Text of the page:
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Web Date: August 26, 2009

Cost Of REACH Underestimated

European Union's chemical testing program may require millions more animals and euros than expected
Department: Business, Government & Policy
Keywords: REACH, regulation, animals, government, toxicology
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ANIMAL TESTS
Complying with REACH may require 54 million experimental animals.
Credit: BigStock
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ANIMAL TESTS
Complying with REACH may require 54 million experimental animals.
Credit: BigStock

Complying with European Union legislation that requires retroactive toxicological testing of tens of thousands of chemicals will cost six times more money and 20 times more experimental animals than expected, according to a new study. In particular, the study estimates that 54 million animals will need to be sacrificed and €9.5 billion ($13.5 billion) spent over a decade to abide by the EU legislation.

Introduced in 2006, the Registration, Evaluation, Authorization & Restriction of Chemical substances (REACH) program aims to assess the potential health hazards of chemicals introduced to the market before existing safety evaluations for new chemicals were set in place in 1981.

REACH is the "biggest investment into consumer safety ever," says Thomas Hartung, a professor at John Hopkins University, former EU regulator, and leader of the study, which was published today (ALTEX 2009, 26, 75; Nature 2009, 460, 1080). "As a toxicologist, I'm in favor of REACH's aims," he tells C&EN. "But I think we ought to do this right."

Earlier this year, the number of chemicals preregistered in REACH passed the 140,000 mark, several times higher than the 29,000 substances EU regulators had expected on the basis of 1994 industry data (C&EN, April 27, page 18). Although there was likely a lot of redundant reporting, Hartung estimates in the study that some 68,000 chemicals will have to undergo toxicological testing to comply with REACH regulations—more than twice the expected number.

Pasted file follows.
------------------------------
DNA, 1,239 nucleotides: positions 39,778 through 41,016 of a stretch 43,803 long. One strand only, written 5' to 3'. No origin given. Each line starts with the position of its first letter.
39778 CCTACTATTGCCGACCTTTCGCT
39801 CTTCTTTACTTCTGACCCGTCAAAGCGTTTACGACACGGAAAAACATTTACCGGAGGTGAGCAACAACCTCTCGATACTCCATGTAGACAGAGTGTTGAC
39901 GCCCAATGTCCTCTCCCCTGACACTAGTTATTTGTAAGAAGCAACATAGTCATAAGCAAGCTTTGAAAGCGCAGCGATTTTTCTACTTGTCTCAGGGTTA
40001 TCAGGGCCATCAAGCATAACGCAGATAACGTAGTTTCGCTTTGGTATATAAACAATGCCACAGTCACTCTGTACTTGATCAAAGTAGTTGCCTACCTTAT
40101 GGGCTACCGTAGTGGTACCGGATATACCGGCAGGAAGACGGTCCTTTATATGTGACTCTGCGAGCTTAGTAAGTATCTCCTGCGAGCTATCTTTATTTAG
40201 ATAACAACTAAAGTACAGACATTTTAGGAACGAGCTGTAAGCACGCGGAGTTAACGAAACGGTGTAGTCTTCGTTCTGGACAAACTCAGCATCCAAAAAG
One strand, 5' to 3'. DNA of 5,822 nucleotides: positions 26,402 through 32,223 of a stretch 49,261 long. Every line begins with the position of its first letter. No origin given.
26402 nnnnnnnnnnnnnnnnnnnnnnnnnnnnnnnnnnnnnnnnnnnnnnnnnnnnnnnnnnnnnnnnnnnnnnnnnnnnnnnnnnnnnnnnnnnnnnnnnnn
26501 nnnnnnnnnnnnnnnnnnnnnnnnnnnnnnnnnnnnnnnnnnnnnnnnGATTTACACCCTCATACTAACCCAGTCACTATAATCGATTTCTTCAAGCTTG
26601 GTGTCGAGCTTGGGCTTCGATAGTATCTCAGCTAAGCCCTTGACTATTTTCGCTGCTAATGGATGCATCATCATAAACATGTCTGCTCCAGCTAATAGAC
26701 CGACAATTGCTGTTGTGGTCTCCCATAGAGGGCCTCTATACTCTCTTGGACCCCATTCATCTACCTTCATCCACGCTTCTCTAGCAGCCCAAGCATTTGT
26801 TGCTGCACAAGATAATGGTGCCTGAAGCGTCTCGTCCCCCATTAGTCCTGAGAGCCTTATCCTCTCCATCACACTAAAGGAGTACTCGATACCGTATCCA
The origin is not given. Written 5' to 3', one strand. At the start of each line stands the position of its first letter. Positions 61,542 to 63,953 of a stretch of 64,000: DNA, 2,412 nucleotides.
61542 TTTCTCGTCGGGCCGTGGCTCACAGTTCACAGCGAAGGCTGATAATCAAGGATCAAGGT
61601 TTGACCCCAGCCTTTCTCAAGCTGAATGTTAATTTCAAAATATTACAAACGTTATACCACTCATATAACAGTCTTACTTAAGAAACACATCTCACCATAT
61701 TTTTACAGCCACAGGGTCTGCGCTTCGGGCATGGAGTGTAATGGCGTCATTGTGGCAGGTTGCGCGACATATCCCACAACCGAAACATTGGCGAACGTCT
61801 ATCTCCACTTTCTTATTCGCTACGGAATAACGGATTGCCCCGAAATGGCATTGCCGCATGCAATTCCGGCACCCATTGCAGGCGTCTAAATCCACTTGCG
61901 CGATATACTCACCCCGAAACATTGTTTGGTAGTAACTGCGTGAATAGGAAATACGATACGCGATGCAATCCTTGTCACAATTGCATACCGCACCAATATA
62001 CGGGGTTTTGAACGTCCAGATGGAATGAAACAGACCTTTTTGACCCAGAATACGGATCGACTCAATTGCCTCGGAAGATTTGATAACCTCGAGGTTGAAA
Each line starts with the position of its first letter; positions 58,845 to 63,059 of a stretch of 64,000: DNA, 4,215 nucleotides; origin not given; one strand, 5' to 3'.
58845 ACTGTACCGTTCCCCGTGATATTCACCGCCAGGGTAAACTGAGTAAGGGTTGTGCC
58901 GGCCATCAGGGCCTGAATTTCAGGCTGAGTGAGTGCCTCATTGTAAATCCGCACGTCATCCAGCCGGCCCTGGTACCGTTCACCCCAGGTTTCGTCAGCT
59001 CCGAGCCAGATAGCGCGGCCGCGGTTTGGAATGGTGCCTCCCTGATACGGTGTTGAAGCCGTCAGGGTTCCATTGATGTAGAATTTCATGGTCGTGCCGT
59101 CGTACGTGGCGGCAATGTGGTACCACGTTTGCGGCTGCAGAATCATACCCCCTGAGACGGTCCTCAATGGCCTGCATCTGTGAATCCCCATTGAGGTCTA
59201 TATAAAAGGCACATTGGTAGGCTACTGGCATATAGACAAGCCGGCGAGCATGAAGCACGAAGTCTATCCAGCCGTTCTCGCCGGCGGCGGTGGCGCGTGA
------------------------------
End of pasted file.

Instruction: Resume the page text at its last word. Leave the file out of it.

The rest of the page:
According to the study, one key factor driving up the testing numbers is REACH's requirement for more animal studies per compound than is common. Because new toxicological testing strategies that could reduce the animal burden are under development, Hartung calls for a moratorium on reproductive toxicology tests—which consume a lot of animals—"until alternatives are approved."

The European Chemicals Agency, which oversees REACH compliance, responded to the study in a statement, saying, "Despite the unexpectedly large number of pre-registrations, the original estimates of the number of substances to be registered remain valid. We do not expect that the originally estimated number of tests, including the costs and use of laboratory animals, will differ significantly from the original estimates."

Christopher Bryce, who monitors the European chemical industry for Marsh, a risk and insurance services firm, says the new report reinforces that for REACH regulations, "the devil has always been in the details." He says that the new study's conclusions will surely "fan the flames" of animal-rights activity in Europe.

 
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ISSN 0009-2347
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